Consumers have the right to reject or block unwanted direct marketing or any other communication via e-mail, telephone and sms. Allowable contact times for direct marketing may be specified in future. Newsletters, for example, must have an ‘unsubscribe’ option, to allow recipients the right to not receive them in future, especially if they are deemed to be for ‘direct marketing’ purposes.
3. The Right to Choose
Products may not be bundled together with another product or service linked to it, and therefore a supplier or retailer cannot make it mandatory to buy another (possibly unwanted) product as part of a package. Consumers also have the right to ‘examine goods’, yet cannot be held liable for damage in doing so, a bizarre ruling – however ‘gross negligence, recklessness, malicious behaviour or criminal conduct of the consumer’ is chargeable.
By agreement, the consumer and supplier can agree how, when and by whom the product or service will be delivered. If it is not specified, it is implicit that the supplier must deliver the product within a reasonable time period. The consumer has the right to check the goods on delivery, to ascertain whether they meet the specifications of the order.
4. The Right to Disclosure
All documentation must be written in plain and understandable language (the tenancy clause in the Taj Cape Town ‘legal document’ when one checks in will not meet this criterion in the Act!). The advertised or marked price is the one that must be honoured, even if it is an error. A brand name or trade mark must not attempt to mislead consumers. “Grey market goods” must be identified by the sellers as such. Important to note is that a ‘written record of the transaction’ must be provided, and must contain the following prescribed information:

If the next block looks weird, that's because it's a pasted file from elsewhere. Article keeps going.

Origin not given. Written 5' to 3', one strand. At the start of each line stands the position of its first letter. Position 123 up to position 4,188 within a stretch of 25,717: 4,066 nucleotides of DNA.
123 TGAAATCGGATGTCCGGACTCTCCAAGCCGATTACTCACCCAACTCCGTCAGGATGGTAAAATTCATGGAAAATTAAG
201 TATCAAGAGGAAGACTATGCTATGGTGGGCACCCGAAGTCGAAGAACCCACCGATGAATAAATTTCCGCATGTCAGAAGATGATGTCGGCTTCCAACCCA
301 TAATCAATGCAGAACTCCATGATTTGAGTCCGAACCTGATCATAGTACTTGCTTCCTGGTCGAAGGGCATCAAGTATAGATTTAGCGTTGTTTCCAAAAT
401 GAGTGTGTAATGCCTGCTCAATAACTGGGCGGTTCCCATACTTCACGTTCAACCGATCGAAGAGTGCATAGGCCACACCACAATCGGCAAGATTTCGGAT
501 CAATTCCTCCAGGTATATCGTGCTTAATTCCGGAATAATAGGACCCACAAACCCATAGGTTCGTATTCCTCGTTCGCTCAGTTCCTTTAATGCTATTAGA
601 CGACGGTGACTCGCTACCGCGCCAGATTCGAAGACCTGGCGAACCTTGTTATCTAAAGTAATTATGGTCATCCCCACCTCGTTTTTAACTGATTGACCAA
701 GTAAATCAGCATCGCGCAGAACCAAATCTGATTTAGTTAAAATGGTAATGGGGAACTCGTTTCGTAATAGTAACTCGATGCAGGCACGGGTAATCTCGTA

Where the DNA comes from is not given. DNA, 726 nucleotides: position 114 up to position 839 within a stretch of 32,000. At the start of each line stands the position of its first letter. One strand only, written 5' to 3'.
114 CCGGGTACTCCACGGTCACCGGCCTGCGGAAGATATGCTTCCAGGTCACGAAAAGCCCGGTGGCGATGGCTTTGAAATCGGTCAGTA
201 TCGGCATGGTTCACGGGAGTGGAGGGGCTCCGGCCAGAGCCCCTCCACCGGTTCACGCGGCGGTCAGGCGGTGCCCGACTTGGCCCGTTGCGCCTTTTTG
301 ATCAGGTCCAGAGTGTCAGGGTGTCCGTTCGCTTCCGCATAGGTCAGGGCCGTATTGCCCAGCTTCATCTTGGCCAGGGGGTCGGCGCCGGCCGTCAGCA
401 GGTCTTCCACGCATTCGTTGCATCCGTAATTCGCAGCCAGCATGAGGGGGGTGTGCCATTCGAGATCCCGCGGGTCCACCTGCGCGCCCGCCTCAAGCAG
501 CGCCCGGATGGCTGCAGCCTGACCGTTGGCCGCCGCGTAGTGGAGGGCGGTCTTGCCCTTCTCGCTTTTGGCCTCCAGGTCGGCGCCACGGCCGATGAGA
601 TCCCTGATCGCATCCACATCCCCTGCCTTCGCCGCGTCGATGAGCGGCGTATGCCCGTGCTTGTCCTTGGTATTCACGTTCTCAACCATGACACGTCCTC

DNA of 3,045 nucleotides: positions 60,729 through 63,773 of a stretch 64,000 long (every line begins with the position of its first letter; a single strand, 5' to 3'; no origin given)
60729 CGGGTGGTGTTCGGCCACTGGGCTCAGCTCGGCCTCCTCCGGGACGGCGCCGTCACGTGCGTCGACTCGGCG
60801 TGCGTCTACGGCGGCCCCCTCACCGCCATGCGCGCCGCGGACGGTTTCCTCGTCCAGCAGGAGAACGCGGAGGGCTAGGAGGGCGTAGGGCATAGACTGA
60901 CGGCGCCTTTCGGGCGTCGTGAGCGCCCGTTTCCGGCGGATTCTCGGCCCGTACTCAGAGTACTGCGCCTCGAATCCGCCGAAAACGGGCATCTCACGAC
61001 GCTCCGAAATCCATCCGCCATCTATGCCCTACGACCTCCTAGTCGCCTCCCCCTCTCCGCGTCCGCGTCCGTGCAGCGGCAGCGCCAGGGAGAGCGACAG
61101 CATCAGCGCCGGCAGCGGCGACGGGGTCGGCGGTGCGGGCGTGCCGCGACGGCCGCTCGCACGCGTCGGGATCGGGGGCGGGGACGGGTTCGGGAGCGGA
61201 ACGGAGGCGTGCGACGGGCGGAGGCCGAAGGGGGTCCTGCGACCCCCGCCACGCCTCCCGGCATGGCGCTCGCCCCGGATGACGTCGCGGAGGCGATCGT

* Supplier’s full registered business name and VAT registration number
* Date of transaction (could be two dates for accommodation establishments, if a deposit is taken to make the booking. The transaction date will differ from the actual accommodation dates, so there could be three sets of dates)
* Description of goods and services provided
* The unit price
* The quantity supplied
* The total price before tax
* The VAT amount – few establishments separate this amount, as all transactions are VAT inclusive
* The total price.
The right to disclosure also would include information about anything that can affect the consumer’s use of the product, in containing potentially hazardous or harmful ingredients (e.g. Reuben’s at One&Only Cape Town correctly specifies which of its dishes contain nuts, alcohol, and pork).
5. The Right to Responsible and Fair Marketing
Marketing must be honest. One may not over-promise, exaggerate, mislead or make false claims, so as to lead the consumer to have a different expectation. One must honour one’s commitment to have a specified product or service available on the date/time that was agreed. Restaurants, for example, may not claim that their dishes contain ingredients that they do not, or that they are imported when they are sourced locally. Advertising must realistically portray the benefits of the product or service.
Loyalty programs are specifically mentioned, and the ruling is that the promised reward must be available to the consumer. The communication of how the loyalty programme works must be clear.
6. The Right to Fair and Honest Dealing